The Minnesota Wild are in an interesting position with defenseman Brent Burns.
The career Wild defenseman’s contract expires after next season.
Jim Souhan writes that Burns might command around $6 million per season on his next contract, meaning the Wild might need to choose between re-signing the streaky Burns and signing a new goal-scoring forward.
It’s a good plan, but there’s one wrinkle: In the cap-driven NHL very few pure goal-scorers make it to free agency.
You have guys like Ilya Kovalchuk, but we all know how that worked out.
Marian Hossa bounced around free agency a few times, but even he eventually settled into a long-term contract.
But for the most part, unless a team has no salary flexibility, which has yet to happen so far, if a player hits the open market, it’s because there are some serious question marks attached to the player and his ability to perform.
So while Burns might not be ideal, there’s no guarantee the Wild will be able to do better. Teams don’t just let goal-scoring talent walk away without getting something back. Souhan should know. The Wild didn’t want to make an expensive, long-term committment to Marian Gaborik, so they let him leave in free agency. Given his struggles this season, it doesn’t seem like a crazy move to not make.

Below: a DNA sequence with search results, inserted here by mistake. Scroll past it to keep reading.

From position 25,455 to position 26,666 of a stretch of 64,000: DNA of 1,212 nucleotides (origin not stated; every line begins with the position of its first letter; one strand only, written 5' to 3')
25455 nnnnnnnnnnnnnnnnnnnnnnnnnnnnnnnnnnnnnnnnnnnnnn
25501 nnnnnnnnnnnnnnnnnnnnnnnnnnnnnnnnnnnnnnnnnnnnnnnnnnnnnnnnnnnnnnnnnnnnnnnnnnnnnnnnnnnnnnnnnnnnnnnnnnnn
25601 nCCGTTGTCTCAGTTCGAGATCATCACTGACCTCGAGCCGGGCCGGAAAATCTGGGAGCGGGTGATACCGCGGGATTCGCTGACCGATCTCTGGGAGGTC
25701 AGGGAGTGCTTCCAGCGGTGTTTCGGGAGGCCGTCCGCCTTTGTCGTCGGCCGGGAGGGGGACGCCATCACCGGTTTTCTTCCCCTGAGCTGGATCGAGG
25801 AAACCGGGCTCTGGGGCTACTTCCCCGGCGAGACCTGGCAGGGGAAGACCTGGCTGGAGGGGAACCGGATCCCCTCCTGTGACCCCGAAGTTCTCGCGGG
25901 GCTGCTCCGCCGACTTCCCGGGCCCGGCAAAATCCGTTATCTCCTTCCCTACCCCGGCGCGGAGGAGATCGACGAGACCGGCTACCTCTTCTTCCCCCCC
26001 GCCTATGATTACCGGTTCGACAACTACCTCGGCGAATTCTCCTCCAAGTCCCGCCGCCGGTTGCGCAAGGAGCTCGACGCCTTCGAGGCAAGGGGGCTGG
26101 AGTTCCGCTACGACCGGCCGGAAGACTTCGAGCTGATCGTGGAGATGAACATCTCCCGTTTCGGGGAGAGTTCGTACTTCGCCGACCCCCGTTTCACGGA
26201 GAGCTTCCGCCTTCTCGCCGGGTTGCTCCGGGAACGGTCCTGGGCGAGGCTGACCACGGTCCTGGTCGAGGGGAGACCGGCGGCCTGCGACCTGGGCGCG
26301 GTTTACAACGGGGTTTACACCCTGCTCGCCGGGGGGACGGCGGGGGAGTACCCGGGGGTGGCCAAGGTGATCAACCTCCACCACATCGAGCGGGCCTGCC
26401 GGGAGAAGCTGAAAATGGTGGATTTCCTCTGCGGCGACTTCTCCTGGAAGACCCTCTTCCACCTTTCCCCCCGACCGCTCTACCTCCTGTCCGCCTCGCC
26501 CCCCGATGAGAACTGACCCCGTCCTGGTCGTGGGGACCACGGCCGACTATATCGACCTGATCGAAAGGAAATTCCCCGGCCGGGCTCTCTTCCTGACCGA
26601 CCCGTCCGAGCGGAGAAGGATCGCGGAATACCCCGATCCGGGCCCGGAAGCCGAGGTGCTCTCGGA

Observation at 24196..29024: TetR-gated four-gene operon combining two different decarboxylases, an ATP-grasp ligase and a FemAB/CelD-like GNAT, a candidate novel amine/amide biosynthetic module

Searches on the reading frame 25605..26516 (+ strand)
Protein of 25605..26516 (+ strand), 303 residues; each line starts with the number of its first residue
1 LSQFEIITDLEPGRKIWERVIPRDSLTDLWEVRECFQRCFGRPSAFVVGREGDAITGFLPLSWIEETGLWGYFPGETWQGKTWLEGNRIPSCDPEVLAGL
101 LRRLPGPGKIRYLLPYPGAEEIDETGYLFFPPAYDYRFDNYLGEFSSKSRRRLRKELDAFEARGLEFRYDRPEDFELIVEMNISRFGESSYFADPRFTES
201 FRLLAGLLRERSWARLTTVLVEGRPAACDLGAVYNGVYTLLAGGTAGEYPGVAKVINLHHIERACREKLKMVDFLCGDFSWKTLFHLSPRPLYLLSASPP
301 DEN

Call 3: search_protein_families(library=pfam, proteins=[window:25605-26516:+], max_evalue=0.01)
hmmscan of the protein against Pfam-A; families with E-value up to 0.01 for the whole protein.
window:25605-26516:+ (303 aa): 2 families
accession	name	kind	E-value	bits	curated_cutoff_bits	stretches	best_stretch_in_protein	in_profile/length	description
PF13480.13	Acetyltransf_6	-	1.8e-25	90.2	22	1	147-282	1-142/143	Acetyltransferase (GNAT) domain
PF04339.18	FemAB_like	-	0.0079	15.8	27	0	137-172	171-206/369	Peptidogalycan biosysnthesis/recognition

I would be shocked if any of those players made it to free agency, though. I’m pretty sure the Bruins will want to hold onto Tomas Kaberle and I can’t see Montreal allowing James Wisniewski to leave.
That’s a huge part of the new NHL. Most of the time, the only free agents available have some kind of fatal flaw. A good GM has to assess if the flaw is something they can work around.
Souhan has dreams of the Wild landing Minnesota native Zach Parise, who’ll be a free agent at the end of this season. But even a team as ridiculously capped out as the Devils will probably figure out a way to re-sign Parise. And if they can’t, I’m sure they’ll trade away his rights to a team that will lock him in. Maybe the Wild are that team, which will be fine for them. But it’s not something the Wild can bank on.
Brent Burns is streaky and inconsistent but I’m not sure the Wild can guarantee they’ll find a better way to spend his salary.
In the modern NHL, you’re almost always better off retaining talent because there are very few easy ways to immediately replace it anymore.